Patsy Porco

Archive for December, 2016|Monthly archive page

Happy New Year from Beyond!

In 2017, Humor on December 31, 2016 at 11:45 pm

My sister and my niece are on vacation in Scotland, where the New Year is rung in five hours before it is in Connecticut, where I live. So, while it’s 2017 there, it’s still 2016 here.

She just sent me a Facebook message:

My sister: I’m speaking to you from the future. We are 4 hours into 2017. We are allowed to send one message. Happy New Year. 
Me: You used your one message for me?! I’m so honored! Are things much different in 2017? I can only imagine.



Holiday Activities

In Humor on December 29, 2016 at 6:29 pm

My husband just came home from work. I met him at the door and asked him what he wanted for dinner, and if he wanted to go out tonight.

He answered, “I just got home. Let me decompose for a minute.”

“Decompose?” I asked. “Don’t you mean decompress?”

He took off his coat and hung it up. “No,” he responded.

I put on my coat and went out to buy some air freshener.


Two-Hundred-and-Thirty-Eight Dollars

In Humor on December 29, 2016 at 5:24 pm

Back in the day, when I worked in the radio industry, talk-show hosts would compile a reel-to-reel tape of shows that they had done throughout the year, which they called their “Best of” reel (e.g., “The Best of the Tom Jerry Show”), and during the last week of the year, the radio station would play one show a day. The shows were rarely their best, but the hosts just wanted their voices on the air during their vacation week. In the spirit of the “Best of” week, I’m rerunning some of my old blog posts. In my case, I think they really are my best ones. This one was published six years ago, so only my hardcore fans have read it. It’s been searched for, via Google, over the years, so I think people like it. I hope you do, too.

It all started in the middle of the night. A bag of bread, which was on our kitchen table when we went to bed, had been relocated to a kitchen chair and half-eaten when we awoke the next morning.

Being the brave rodent hunters that we are, we immediately summoned an exterminator. The guy showed up, said, “You’ve got mice,” put out some bait and said, “That will be $238. You have a four-month guarantee.” Then he told me to plug up areas under the sink with steel wool and ended with, “Call us in a month if you see any more activity.”

“Two-hundred and thirty eight dollars for bait?” my husband and I asked each other … after the guy left, of course. We didn’t want to look cheap. “We could have bought bait for a lot less than that,” my husband noted. What made the deal worse was that we were really only getting a three-month guarantee since we had to observe “activity” for a month before calling in reinforcements.

Of course we saw activity during the exterminator’s grace period. I was greeted every morning by black rice-sized excrement that I had to sweep up before I served my son his breakfast. One morning, I had to sweep up a dead field mouse. The problem seemed to be over at that point and we all forgot about it. Then, one morning, my husband found a gnawed banana on a dining room chair. The fruit bowl was on the dining room table, so something had dragged it down onto the chair before eating it.

Once again, we called the exterminator. A different guy showed up this time—their “wildlife expert”—and he told us that we still had mice, and that he had seen “activity” in the basement. So, he re-baited the traps. He then pointed out additional gaps that I had to fill. He told me that steel wool wasn’t good enough and that I had to buy foam insulation that turned hard once it was sprayed into crevices, and that I had to fill every hole with it. I told my husband what he said and my husband asked why we had to do the work when we were paying the exterminating company. I told him that the exterminator obviously had his limits as to what he would do for $238. Then I headed out to buy the foam insulation.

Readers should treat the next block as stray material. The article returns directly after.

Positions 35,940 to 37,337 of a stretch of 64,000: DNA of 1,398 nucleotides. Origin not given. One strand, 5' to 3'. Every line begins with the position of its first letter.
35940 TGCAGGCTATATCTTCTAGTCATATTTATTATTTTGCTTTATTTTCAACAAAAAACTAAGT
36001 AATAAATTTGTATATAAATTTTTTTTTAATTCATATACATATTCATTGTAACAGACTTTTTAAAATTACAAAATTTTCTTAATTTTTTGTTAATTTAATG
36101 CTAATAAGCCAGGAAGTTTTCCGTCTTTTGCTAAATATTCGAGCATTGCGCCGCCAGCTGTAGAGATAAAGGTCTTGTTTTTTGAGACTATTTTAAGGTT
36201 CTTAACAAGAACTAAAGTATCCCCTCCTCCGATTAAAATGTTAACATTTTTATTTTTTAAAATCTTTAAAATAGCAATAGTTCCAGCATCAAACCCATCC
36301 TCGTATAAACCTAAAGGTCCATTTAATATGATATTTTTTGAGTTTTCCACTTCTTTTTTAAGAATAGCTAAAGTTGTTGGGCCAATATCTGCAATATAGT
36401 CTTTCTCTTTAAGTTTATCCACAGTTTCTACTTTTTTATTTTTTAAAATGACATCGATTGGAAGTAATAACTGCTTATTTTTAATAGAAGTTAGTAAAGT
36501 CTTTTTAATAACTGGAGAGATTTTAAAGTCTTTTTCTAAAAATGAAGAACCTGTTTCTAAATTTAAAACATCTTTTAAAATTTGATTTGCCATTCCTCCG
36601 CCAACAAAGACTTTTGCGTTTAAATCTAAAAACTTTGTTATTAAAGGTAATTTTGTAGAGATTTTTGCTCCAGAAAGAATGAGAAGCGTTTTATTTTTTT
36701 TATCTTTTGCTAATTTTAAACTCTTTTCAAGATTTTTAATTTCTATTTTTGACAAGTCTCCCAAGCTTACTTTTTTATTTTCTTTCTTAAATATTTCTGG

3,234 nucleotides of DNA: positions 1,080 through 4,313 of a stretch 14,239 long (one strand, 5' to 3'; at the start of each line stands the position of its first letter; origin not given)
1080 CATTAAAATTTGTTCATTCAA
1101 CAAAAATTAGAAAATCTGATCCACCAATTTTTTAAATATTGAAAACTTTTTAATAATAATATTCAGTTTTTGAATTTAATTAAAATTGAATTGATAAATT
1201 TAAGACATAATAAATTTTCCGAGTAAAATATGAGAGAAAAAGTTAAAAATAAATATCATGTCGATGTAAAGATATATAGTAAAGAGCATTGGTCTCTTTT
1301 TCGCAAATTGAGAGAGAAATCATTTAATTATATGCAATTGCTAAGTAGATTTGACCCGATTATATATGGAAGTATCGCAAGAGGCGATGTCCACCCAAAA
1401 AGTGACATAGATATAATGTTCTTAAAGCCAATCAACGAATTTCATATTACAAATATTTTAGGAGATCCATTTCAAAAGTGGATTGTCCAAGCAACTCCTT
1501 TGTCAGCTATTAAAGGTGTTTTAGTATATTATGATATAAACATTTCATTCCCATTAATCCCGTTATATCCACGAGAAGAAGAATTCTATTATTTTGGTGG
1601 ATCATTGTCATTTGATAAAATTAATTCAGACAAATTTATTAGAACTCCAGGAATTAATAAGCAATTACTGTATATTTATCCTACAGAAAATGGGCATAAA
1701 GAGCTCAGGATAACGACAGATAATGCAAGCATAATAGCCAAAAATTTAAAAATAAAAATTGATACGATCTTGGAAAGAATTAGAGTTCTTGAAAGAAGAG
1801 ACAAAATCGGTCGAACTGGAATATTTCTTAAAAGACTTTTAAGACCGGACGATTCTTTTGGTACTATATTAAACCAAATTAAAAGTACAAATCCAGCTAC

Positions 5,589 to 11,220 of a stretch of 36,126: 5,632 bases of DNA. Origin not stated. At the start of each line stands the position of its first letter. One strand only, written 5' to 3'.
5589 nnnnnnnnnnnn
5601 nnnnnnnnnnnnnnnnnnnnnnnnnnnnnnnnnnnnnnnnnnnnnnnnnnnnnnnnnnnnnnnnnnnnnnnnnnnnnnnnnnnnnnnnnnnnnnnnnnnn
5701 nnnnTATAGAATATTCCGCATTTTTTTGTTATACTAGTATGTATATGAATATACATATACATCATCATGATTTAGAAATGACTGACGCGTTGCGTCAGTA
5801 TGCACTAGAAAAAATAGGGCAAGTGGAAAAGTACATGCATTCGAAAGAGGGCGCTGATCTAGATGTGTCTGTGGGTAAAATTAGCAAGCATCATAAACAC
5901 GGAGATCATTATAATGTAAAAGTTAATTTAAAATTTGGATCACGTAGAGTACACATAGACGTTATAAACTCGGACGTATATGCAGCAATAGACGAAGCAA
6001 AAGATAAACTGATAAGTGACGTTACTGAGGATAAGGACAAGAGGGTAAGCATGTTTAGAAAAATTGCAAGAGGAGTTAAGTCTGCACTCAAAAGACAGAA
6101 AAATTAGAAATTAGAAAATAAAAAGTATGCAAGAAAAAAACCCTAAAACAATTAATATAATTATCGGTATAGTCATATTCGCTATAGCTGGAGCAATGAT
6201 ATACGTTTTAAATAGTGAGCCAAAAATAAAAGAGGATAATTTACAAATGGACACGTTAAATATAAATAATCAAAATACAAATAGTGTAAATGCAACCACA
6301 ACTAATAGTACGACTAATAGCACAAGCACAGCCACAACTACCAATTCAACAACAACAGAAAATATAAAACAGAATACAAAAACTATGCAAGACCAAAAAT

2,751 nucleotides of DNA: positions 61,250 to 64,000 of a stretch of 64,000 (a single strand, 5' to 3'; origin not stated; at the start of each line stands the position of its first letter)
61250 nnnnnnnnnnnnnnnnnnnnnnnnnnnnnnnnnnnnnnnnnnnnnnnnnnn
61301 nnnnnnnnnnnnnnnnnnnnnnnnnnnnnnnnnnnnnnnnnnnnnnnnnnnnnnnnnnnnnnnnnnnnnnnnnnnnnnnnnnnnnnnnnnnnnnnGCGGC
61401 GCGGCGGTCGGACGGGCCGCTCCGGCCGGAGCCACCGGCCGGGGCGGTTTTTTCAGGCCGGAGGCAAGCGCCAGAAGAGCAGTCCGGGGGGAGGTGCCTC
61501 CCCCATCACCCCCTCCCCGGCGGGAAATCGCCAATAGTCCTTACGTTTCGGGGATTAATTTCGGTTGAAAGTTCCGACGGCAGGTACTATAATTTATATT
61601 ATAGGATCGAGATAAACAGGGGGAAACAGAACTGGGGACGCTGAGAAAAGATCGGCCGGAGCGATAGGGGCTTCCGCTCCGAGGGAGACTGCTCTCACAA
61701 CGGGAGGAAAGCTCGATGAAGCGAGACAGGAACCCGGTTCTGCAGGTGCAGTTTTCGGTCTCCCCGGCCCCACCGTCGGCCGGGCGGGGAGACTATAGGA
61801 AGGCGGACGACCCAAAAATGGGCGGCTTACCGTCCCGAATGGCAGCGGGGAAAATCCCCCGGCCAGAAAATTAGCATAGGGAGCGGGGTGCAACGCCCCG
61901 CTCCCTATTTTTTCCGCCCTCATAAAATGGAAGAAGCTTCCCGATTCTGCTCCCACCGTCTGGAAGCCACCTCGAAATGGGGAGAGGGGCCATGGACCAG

The next day, despite the insulation, the invader had again visited our dining room, where he took an apple from the fruit bowl, carried it into the kitchen, and nibbled on it under the kitchen cabinets. When my husband asked why in the world I had left anything edible out, I told him that we were trapping an animal, and this particular animal liked fruit, so of course I would leave fruit out.  He just shook his head and threw out the fruit that was still left in the bowl.

Later that day, on a walk with our dog, I spotted a cache of acorns at the base of an oak tree. I scooped up about thirty or forty and put them in a bag for my friend who likes acorns. When I got home, I put the bag on the dining room table. The next morning, the acorns were gone. The bag was still there, ripped to shreds, but the nuts were nowhere to be found. My husband and son claimed that they knew nothing about the acorns and even insinuated that the acorns were never there in the first place. If it weren’t for the ripped-up bag, I might have believed them.

Later that night, the dog started sniffing around the base of the stove. I peered under the stove and saw an acorn. I knew that whatever happened next wasn’t going to be good. My husband had the good fortune to be at work, so my son and I pulled out the stove. What we saw was horrifying: a real-live rat’s nest comprising a mass of insulation and steel wool, and piles of acorns, dog food, and excrement … plus a measuring cup, a stick of gum, and a Frisbee. It was like the Borrowers had moved in. As we stared in horror at the mess—while holding the stove in mid-air—the mess moved. Slowly, a very large, very black rat emerged from the piles.

We almost dropped the stove. Then the rat ambled over to a hole behind the stove and disappeared. The rest happened in a blur. We pulled the stove all the way out and started cleaning up the nest. After a large trash bag was filled with the detritus, we had to clean up the hole, which was crammed with acorns and steel wool, which made us wonder how the rat had gotten through the hole in the first place. Then the scouring and disinfecting began.